Periodically, I get this question. And I tend to roll. My. Eyes.
I don't believe in "lazy". My clients know I have a few pet peeves like this…
Because when it comes to terms like “lazy”, rarely is the whole truth, or even part of a useful picture covered. There is always a cause for behavior, and while a term like “lazy" can sound nice when trying to explain things, can seem to give an answer to our problem of motivating ourselves or for understanding a frustrating loved one, when trying to understand why a behavior is happening, it simply does not capture much.
What is Depression?
Very often what looks like "lazy" is driven by depression or a lack of reinforcement in the environment. As an example, maybe an individual was in school and was motivated by peers and the structure of school and that totally fell apart when they graduated. Or perhaps a stay-at-home mother whose children grow up and move out might no longer have those reinforcers for their previous behavior. It therefore becomes important to look at what motivated a behavior before or learn what could motivate behavior now through trying out different activities and seeing whether they give us a sense of pleasure, meaning, or accomplishment.
Understand that behavior has to happen in order for motivation to show up, not the opposite direction as people typically think. Intuitively, people often wait to feel better or more motivated before doing something. However, the driving force between not doing stuff is the attempt to avoid discomfort. So as long as we are following the lead of this effort to avoid discomfort, we will continue to feel less motivated and want to avoid and isolate even more. When we feel down and unmotivated, it is not helpful to follow that intuition and wait until we feel more motivated to begin to do things.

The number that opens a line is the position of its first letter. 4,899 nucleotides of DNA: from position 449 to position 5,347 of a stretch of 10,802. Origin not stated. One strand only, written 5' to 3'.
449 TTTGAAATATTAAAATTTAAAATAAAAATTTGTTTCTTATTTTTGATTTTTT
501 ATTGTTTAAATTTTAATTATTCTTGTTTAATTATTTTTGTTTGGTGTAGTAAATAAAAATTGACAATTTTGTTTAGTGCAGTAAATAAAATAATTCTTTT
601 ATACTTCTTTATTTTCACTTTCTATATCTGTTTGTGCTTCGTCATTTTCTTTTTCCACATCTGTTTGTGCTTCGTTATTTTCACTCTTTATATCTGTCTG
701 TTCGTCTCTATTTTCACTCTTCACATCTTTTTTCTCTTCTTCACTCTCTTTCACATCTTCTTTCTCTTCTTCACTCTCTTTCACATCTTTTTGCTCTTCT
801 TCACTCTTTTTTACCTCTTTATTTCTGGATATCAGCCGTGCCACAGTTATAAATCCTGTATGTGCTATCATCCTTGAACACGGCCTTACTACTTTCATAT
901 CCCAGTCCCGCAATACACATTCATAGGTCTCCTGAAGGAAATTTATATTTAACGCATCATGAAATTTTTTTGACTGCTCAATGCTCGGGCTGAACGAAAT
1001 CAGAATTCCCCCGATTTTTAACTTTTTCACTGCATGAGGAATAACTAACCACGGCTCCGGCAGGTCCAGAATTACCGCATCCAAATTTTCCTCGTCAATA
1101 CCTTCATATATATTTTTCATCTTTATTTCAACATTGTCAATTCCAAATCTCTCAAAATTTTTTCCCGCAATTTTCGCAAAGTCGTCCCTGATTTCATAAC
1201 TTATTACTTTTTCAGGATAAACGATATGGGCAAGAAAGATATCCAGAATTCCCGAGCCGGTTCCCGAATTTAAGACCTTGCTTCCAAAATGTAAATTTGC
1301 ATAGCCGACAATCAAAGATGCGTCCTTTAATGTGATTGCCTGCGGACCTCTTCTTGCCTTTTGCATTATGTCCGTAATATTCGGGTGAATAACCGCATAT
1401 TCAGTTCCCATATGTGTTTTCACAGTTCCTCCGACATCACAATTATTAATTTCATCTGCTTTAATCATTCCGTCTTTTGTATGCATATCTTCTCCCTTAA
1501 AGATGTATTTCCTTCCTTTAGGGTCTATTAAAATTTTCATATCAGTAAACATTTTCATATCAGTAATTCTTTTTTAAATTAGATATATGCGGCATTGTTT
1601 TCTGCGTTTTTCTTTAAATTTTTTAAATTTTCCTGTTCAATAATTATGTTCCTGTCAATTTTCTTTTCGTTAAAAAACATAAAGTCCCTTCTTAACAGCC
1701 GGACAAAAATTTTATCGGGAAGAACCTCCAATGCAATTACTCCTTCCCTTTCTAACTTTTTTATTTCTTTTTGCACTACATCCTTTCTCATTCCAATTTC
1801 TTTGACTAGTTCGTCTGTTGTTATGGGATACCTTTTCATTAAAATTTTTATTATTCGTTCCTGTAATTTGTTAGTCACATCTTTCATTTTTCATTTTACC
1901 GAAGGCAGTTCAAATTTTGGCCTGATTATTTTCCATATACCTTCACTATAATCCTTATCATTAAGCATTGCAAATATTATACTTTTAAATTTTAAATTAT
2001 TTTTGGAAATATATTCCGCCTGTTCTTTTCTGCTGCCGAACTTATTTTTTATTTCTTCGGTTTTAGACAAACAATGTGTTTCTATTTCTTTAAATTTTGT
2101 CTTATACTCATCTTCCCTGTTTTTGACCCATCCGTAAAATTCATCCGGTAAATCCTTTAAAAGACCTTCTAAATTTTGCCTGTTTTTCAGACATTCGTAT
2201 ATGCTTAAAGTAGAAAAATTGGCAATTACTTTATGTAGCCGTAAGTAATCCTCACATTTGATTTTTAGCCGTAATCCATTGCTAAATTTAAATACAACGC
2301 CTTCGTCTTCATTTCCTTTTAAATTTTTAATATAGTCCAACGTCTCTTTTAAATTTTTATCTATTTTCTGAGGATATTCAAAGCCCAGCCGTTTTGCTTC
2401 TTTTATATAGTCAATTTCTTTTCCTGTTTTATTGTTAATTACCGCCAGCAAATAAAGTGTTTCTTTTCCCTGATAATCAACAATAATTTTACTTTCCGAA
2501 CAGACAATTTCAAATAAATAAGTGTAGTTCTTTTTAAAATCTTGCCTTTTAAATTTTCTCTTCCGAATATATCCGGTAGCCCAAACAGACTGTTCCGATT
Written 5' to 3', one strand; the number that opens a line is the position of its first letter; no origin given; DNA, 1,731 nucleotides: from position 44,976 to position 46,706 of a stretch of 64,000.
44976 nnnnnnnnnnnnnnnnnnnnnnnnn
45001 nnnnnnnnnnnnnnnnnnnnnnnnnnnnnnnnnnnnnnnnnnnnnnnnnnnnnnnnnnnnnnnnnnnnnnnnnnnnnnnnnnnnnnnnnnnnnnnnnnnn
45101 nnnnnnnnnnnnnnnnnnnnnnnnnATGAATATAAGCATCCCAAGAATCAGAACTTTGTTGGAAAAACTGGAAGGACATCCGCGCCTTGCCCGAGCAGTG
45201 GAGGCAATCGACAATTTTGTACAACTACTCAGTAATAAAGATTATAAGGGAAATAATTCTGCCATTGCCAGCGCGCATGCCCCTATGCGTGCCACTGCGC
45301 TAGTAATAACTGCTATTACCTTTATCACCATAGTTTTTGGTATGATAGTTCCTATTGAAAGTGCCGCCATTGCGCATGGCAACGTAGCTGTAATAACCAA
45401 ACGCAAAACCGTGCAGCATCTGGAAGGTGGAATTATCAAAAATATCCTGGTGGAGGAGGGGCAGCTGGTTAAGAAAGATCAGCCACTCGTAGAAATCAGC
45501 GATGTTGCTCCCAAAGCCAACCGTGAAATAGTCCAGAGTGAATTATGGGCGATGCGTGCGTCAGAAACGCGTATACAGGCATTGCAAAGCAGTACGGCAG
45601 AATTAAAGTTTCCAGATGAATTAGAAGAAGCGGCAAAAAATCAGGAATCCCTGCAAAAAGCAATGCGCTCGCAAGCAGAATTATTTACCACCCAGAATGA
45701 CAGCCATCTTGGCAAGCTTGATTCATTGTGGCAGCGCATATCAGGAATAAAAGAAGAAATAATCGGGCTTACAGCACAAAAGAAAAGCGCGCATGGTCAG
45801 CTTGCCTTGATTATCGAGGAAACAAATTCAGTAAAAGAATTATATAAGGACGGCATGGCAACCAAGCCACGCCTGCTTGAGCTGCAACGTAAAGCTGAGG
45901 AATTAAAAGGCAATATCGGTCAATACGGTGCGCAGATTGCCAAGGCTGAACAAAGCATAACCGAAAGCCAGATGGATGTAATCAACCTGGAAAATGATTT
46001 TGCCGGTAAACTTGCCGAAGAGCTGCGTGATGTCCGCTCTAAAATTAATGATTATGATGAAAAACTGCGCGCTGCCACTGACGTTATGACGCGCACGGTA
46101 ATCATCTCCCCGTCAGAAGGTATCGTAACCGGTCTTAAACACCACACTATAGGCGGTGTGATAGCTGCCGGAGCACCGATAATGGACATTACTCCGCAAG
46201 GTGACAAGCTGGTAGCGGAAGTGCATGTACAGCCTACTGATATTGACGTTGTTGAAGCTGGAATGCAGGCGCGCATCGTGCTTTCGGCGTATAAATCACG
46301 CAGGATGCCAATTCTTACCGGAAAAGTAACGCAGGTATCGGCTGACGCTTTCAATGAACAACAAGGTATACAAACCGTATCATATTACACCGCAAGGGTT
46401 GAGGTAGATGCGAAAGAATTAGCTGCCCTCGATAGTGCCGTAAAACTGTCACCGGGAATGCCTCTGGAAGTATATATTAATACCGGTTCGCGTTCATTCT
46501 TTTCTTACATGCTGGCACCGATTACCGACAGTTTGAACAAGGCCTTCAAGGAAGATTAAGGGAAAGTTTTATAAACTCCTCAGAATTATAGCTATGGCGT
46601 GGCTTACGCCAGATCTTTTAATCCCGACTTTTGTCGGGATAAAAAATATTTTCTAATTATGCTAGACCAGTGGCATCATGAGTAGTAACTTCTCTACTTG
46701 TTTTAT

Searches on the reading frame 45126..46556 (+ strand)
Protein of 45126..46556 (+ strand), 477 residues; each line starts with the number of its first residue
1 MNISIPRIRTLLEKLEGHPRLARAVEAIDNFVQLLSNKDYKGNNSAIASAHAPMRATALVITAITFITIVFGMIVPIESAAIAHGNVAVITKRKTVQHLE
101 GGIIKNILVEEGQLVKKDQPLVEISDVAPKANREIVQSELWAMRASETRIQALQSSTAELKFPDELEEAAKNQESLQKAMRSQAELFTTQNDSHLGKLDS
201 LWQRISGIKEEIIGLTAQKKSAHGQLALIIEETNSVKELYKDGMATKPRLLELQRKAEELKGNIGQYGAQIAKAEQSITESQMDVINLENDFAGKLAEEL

So…What to Do?
Research shows that actually deciding to do things, to do the opposite of the urge to avoid and isolate, and instead to do something in line with our values and goals, is a prerequisite for that down mood to change.
Really, lazy has nothing to do with it. This is a natural phenomenon that works across all our behavior. In the case of “lazy”, it’s just about missing out on the “doing stuff” part that is making us unmotivated to do stuff. Start with something small, something pleasant, something social, or something that gives you a sense of accomplishment, and keep at it until the motivation comes. It will come!
Choice and Responsibility
Let’s talk a bit about the idea of choice and responsibility. I have a very counterintuitive approach to choice and responsibility, as anyone who works with me can attest. On the one hand, no one really has freedom of choice if they are not actively honing their mindfulness muscles, because without mindfulness we are just responding to reality as it comes.
At the same time, however, we have a lot of responsibility in this world and our choices are completely ours to make. There is nothing that we “should” do or “have to” do or “can’t” do. I can choose to do whatever I want, although there may be strong reasons why I’ll choose one way or another. Really, everything is within my choice. This includes poor choices. Poor choices, such as the choice to harm others or oneself, are still choices. There may be strong influences on our choices, making it very difficult not to make poor choices, and those choices are still ours to make.
My Choice Alone
It is my responsibility to make the best choices I can make in each moment - to be a bit more gentle, a bit more kind, a bit more connected and present, following ratzon Hashem as best I can. I’m not always matzliach. And that’s my responsibility. That is my choice alone.
We create and control our responses, if we are conscious and aware and intentional. Hashem deals out the cards, and it’s our choice how to play them.